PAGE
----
Louisiana’s ‘Cancer Alley’ Experiencing Dramatic Expansion Despite Deadly Pollution
The Louisiana corridor known as “Cancer Alley” because of the numerous chemical plants and refineries in the area that have been linked to toxic pollution exposure will not be significantly impacted by EPA regulations aimed at reducing emissions of ethylene oxide.
In fact, new plants are already under construction along “Cancer Alley” despite the health risks and concerns about the high concentration of toxic chemicals, according to a report by ProPublica.
More than 150 chemical plants and refineries line the 85-mile long stretch along the Mississippi River between Baton Rouge and New Orleans, and residents have reported substantial health issues from exposure to toxic chemicals.
Too Little Too Late? Louisiana Workers Still Face Dangerous Toxic Exposure
The EPA is requiring companies to reduce their annual airborne emissions of ethylene oxide by 10 tons nationwide. But interviews and records show that the rules will “scarcely make a dent” in emissions of the cancer-causing pollutant.
Ethylene oxide is a flammable, colorless gas used to make chemicals commonly found in plastics, antifreeze, adhesives, and other consumer products.
Exposure to ethylene oxide can result in respiratory and lung problems, headache, nausea, vomiting, shortness of breath and other health issues. Chronic exposure has been associated with birth defects, mutations, brain damage and cancer.
After a decade-long wait, the EPA in 2016 finally published a final version of its assessment of ethylene oxide and concluded it was 30 times more carcinogenic to people who continuously inhale it as adults and 50 times more carcinogenic to those who are exposed since birth than the agency previously thought.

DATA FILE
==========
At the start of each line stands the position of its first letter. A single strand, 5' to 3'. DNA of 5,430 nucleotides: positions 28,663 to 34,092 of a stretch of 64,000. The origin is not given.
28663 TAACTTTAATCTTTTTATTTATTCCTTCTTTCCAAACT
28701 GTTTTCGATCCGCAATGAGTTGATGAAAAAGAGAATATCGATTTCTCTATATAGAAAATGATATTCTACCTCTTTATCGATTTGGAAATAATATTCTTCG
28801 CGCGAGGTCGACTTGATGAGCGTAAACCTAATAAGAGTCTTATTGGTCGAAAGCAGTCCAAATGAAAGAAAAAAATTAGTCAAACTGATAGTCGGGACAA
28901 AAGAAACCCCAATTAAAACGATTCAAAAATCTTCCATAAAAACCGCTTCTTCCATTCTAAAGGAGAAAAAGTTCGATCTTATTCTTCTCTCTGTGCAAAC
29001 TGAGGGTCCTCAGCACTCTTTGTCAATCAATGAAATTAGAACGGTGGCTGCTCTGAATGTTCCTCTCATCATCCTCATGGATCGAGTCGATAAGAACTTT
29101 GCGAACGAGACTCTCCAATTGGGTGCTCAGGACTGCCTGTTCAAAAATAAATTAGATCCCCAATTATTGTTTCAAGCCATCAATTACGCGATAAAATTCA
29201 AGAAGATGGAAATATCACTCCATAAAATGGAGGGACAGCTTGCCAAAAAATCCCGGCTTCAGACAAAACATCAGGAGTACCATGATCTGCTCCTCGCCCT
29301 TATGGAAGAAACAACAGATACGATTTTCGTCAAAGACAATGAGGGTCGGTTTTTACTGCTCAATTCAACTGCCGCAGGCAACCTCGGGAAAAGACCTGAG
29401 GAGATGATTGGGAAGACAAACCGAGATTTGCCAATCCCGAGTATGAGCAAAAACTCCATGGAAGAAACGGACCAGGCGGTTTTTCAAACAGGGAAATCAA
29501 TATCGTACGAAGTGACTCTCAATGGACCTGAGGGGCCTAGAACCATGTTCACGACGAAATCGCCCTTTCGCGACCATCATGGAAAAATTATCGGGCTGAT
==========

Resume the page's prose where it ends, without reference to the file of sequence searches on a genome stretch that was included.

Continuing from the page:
Health Risks Associated with Ethylene Oxide Chemical Exposure
The chemical, which alters DNA in the human body and increases the risk of certain types of cancer such as leukemia, is particularly harmful to children because their developing bodies can’t mend the genetic damage as effectively as adult bodies, according to ProPublica.
Louisiana refinery workers are especially vulnerable to the health risks associated with exposure, including cancer and the potential for birth defects in their offspring.
Despite this, the area known as “Cancer Alley” is experiencing a dramatic expansion of petrochemical plants in areas that already have very high concentrations of toxic chemicals.
The United Nations has called for the end of new construction in the area and branded pollution issues in the region as a form of environmental racism.
Louisiana has 13 plants that emit enough ethylene oxide that they must report it to the Toxics Release Inventory (TRI), a database maintained by the EPA, ProPublica said. Eleven of the 13 plants are between Baton Rouge and New Orleans, while the other two are near Lake Charles. Between them, the Louisiana plants in 2018 released 27.8 tons of ethylene oxide, about one-fifth of the total produced nationwide.
ProPublica reported that according to the TRI database, the largest emitters of ethylene oxide in Louisiana in 2018 were a Sasol Chemicals facility in Lake Charles, with 8.4 tons; BASF in Geismar, with 7.6 tons; Shell Chemical in Geismar, with 5.2 tons; a Union Carbide plant, with 4 tons; and Dow’s Plaquemine chemical facility, with 1.5 tons.
The EPA regulations were drafted in response to a March 2017 order by a federal judge in Washington, D.C., who ruled that the agency had for years illegally delayed updating its rules requiring pollution reductions under the Clean Air Act. The order gave the EPA three years to comply.
How We Help Victims of Toxic Exposure
The attorneys of our birth defects victims alliance understand the pain that families face when coping with life-altering birth defects—and the frustration of knowing they could have been prevented. Our team has over 30 years of combined experience in birth defects lawsuits involving toxic exposure in Louisiana and beyond. We have the resources and experience to fight on behalf of our clients against corporations who put them in danger. Contact us to see how we can help you and your family receive justice for birth defects.